'Cardinal': Theater Review
Anna Chlumsky of 'Veep' and Adam Pally of 'Happy Endings' appear in this world-premiere production of Greg Pierce's comedy about a plan to literally paint a town red.
The latest play by Greg Pierce was commissioned by off-Broadway's Second Stage Theater, which is giving it a first-class, world-premiere production featuring RV stars Anna Chlumsky (Veep) and Adam Pally (Happy Endings, The Mindy Project). It's certainly admirable that the theater company is nurturing works by talented playwrights such as this one, whose credits include the dramas Slowgirl and Her Requiem and books for the musicals Kid Victory and The Landing, both in collaboration with famed composer John Kander. But it might have been nice if, before giving Pierce the assignment, they ensured he had something to say.
That he didn't is on sad display in Cardinal, which simultaneously attempts to be satire, drama and rom-com, failing dismally at all three. Pierce's shaggy-dog story revolves around the perky, enterprising Lydia (Chlumsky) and the dorky Jeff (Pally), the hapless mayor of the small upstate New York town to which she has returned after failing in the music business. Seeing that the once prosperous industrial town is now on its last legs, Lydia presents an intriguingly off-the-wall proposition. It involves painting the town red. Literally, painting the town red to make it a tourist attraction. She even knows where she can get 14,000 gallons of the requisite paint.
Jeff is understandably skeptical at first, but — motivated both by his town's desperation and his attraction to Lydia, whose older sister he used to date until she dumped him — he goes along with the plan. Lydia delivers a sales pitch to the local residents in the school's "gymnatorium," in which she naturally provides the slogan, "Let's paint the town red!"
Not everyone is thrilled with the change, including Nancy (Becky Ann Baker, from Girls), who owns the decades-old local bakery where her developmentally disabled son Nat (Alex Hurt) works. Meanwhile, Lydia finds herself dealing with Li-Wei Chen (Stephen Park), a Chinese entrepreneur who sees the newly colorful community as a prime opportunity for his bus tour business. He also has hopes that sparks will fly between Lydia and his son Jason (Eugene Young).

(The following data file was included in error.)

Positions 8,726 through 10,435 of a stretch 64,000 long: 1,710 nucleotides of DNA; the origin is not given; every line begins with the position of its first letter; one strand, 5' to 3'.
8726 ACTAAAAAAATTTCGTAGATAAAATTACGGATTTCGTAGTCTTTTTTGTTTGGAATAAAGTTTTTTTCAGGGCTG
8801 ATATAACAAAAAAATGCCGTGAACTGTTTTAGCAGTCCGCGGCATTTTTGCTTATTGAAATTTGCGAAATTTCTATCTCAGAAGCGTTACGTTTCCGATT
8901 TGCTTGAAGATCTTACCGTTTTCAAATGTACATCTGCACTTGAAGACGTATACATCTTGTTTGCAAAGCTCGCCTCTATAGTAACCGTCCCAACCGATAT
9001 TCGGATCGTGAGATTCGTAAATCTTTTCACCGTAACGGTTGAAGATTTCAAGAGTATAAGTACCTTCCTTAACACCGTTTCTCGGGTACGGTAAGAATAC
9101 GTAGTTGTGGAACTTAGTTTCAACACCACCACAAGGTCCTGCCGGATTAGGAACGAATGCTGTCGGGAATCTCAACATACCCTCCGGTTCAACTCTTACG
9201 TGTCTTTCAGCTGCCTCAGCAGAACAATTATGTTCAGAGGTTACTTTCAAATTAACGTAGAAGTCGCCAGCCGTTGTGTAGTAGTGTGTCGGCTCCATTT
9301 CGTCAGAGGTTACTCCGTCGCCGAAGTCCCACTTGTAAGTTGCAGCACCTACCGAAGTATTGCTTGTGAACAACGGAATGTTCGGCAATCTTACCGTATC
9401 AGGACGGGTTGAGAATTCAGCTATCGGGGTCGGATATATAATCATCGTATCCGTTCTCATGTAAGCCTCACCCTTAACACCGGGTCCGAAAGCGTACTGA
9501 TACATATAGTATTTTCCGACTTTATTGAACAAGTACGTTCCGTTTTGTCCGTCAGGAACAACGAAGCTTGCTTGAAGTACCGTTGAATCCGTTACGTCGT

While its absurd plotline would seem to hold the promise for satirical humor about dying Rust Belt communities, Cardinal instead goes in so many different and unfulfilling directions that it flounders aimlessly. The subplots include Lydia and Jeff becoming lovers (complete with the actors romping in the sheets in their underwear); their relationship eventually falling apart; Lydia suffering from a bad back; a plan to turn the town's abandoned axle factory into a hospital; a violent incident resulting in one of the characters getting shot; and the town becoming a sort of mini-Chinatown, complete with competing dumpling shops. And why, oh why, does Lydia keep calling attention to her Jewishness for no apparent reason?
Bouncing around from one plot strand and stylistic device to another, the play feels much, much longer than its 90 minutes. Director Kate Whoriskey, who dealt with similar themes to far more resonant effect in Lynn Nottage's Pulitzer Prize-winning drama Sweat, fails to provide coherence to the scattered proceedings.
The performers appear to be visibly struggling with the clumsy material. Chlumsky displays her natural appeal and sharp comic timing, but Lydia ultimately proves far more annoying than endearing. Pally handles the comedy reasonably well but struggles with his character's darker side. Only Baker and Hurt manage to be affecting, but perhaps that's because they seem to be in a different play altogether, a much subtler work that's probably the one Second Stage should have commissioned.
Venue: Second Stage Theatre New York
Cast: Becky Ann Baker, Anna Chlumsky, Alex Hurt, Adam Pally, Stephen Park, Eugene Young
Playwright: Greg Pierce
Director: Kate Whoriskey
Set designer: Derek McLane
Costume designer: Jennifer Moeller
Lighting designer: Amith Chandrashaker
Sound designer: Leah Gele
Presented by Second Stage Theatre